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Ottery St Mary

Ottery St Mary


A small town, but fascinating none the less, Ottery St Mary is a delightful place to visit for an array of different reasons.  Aside from the generally nice aesthetic of this ancient town, with narrow streets and elegant Georgian buildings, there is the magnificent 14th Century church, the unique Tar Barrels in November, and the nearby Cadhay Manor, one of the finest manor houses in the country.

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Sidmouth

Sidmouth


Like so many of the resorts on the south coast of England, Sidmouth benefitted greatly from the Napoleonic wars of the late 18th and early 19th Century which denied the leisured classes access to their favourite resorts on the continent.  It grew from an obscure fishing village into the grand and stylish resort that it is today, with handsome Georgian buildings, beautifully cared for parks, its broad pebbly beach, all backed by its dramatic red sandstone cliffs.

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WLE RECOMMENDATIONS IN east devon

Hotel and Guest House Accommodation header image

WLE logoAccommodation


There’s a wonderful flavour to many of the accommodations in East Devon, a kind of throwback to a bygone era of 1950s English tourism, where hotels and smaller lodgings offered a reliable combination of elegance, comfort, and courtesy.  Thankfully, these places have kept up with the times, and wi... see more
Attractions and things to do

WLE logoThings to do


Exploring East Devon on foot is a great way to really get under the skin of this wonderful area, whether it’s atop the dramatic coastal path, through some of the charming villages and towns, or along one of the fabulous walking trails that criss-crosses this Area of Outstanding Natural Beauty.  O... see more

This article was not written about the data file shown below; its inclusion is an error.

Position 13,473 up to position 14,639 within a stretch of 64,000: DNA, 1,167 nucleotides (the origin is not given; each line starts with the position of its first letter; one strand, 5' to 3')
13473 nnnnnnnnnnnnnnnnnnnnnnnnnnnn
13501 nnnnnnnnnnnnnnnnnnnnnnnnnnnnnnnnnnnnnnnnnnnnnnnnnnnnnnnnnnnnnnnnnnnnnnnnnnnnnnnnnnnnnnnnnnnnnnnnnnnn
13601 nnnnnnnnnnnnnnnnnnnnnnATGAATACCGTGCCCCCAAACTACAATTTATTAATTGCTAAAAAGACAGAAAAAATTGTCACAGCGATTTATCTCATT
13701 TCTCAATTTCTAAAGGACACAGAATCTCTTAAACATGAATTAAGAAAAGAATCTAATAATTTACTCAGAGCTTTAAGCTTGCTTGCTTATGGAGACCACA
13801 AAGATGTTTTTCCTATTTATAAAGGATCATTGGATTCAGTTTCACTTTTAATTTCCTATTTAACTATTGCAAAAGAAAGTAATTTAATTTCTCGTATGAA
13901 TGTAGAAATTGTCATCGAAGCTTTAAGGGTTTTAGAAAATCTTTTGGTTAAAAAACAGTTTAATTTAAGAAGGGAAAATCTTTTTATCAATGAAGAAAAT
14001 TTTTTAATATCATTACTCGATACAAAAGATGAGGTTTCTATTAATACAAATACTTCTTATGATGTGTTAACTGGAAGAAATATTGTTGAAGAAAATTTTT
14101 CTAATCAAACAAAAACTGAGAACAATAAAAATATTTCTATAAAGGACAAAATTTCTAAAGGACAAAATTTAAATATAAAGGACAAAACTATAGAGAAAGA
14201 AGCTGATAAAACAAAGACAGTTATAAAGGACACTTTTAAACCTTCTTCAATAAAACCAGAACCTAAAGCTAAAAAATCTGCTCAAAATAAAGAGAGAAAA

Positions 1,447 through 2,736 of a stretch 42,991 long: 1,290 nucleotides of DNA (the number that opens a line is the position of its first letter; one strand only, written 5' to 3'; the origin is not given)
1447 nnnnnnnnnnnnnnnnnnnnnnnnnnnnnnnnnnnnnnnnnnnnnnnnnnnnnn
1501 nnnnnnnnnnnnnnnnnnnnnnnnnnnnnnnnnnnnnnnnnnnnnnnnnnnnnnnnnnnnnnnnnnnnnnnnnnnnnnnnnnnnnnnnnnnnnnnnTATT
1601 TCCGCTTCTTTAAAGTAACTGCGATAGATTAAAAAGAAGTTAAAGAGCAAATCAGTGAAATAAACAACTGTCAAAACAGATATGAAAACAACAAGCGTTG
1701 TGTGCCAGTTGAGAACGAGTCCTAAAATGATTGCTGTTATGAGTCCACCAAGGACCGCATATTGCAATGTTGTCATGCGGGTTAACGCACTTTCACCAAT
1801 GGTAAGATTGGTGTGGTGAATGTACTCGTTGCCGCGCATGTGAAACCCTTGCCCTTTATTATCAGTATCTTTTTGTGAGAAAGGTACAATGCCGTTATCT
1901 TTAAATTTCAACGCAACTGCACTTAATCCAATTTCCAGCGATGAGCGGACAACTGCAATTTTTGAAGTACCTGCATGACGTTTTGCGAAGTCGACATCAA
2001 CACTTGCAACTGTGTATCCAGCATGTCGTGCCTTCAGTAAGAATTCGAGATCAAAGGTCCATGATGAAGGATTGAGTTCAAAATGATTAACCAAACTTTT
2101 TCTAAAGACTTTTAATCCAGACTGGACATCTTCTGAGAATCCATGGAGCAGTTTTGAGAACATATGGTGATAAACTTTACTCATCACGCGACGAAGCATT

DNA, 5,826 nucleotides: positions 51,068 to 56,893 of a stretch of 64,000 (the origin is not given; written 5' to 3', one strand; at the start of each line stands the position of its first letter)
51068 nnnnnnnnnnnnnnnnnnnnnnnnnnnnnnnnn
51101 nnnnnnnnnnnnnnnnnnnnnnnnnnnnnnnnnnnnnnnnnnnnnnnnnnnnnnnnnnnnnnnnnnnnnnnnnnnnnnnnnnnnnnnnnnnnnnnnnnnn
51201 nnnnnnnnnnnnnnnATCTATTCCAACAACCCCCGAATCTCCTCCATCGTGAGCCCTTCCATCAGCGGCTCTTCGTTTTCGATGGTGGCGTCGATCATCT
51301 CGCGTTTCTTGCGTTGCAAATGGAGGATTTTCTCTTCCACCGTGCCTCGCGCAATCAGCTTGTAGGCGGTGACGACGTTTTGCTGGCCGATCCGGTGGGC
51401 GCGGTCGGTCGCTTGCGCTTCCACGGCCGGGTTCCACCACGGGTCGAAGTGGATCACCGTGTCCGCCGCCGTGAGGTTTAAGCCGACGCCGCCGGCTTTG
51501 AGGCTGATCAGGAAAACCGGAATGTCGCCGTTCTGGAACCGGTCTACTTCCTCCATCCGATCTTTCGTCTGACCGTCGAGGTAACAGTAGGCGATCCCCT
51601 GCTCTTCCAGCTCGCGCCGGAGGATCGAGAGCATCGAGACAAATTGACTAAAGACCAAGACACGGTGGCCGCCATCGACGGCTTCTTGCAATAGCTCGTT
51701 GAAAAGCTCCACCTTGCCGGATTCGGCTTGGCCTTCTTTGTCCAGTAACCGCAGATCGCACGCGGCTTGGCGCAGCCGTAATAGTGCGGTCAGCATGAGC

Food and drink

WLE logoFood and drink


There’s an excellent selection of eateries in East Devon, from 5-star fine dining establishments and seafood restaurants, to gastropubs and country inns, so whatever budget a person has, there’s something for everyone.  If on a day out, the visitor will find a hospitable establishment to enjoy ... see more

USEFUL INFORMATION ABOUT east devon

East Devon has no shortage of hidden gems to be discovered. From the UNESCO designated Jurassic Coast to beautiful scenery and charming villages with traditional thatched cottages.

East Devon by Car

As you approach Exeter on the M5 motorway southbound, various junctions will direct you to the East Devon region. If you’re travelling from London or the South East via the more scenic M3/A303/A30 route, take junctions off the A303 or A30 for East Devon.

East Devon by Bus

Please check the following websites for best options for traveling to East Devon.

National Express

Stagecoach 

Travel Line

East Devon by Train

Please visit National Rail or Trainline for information on train times and booking tickets.

East Devon by Plane

Exeter International Airport is the nearest airport. Please check website for all current information.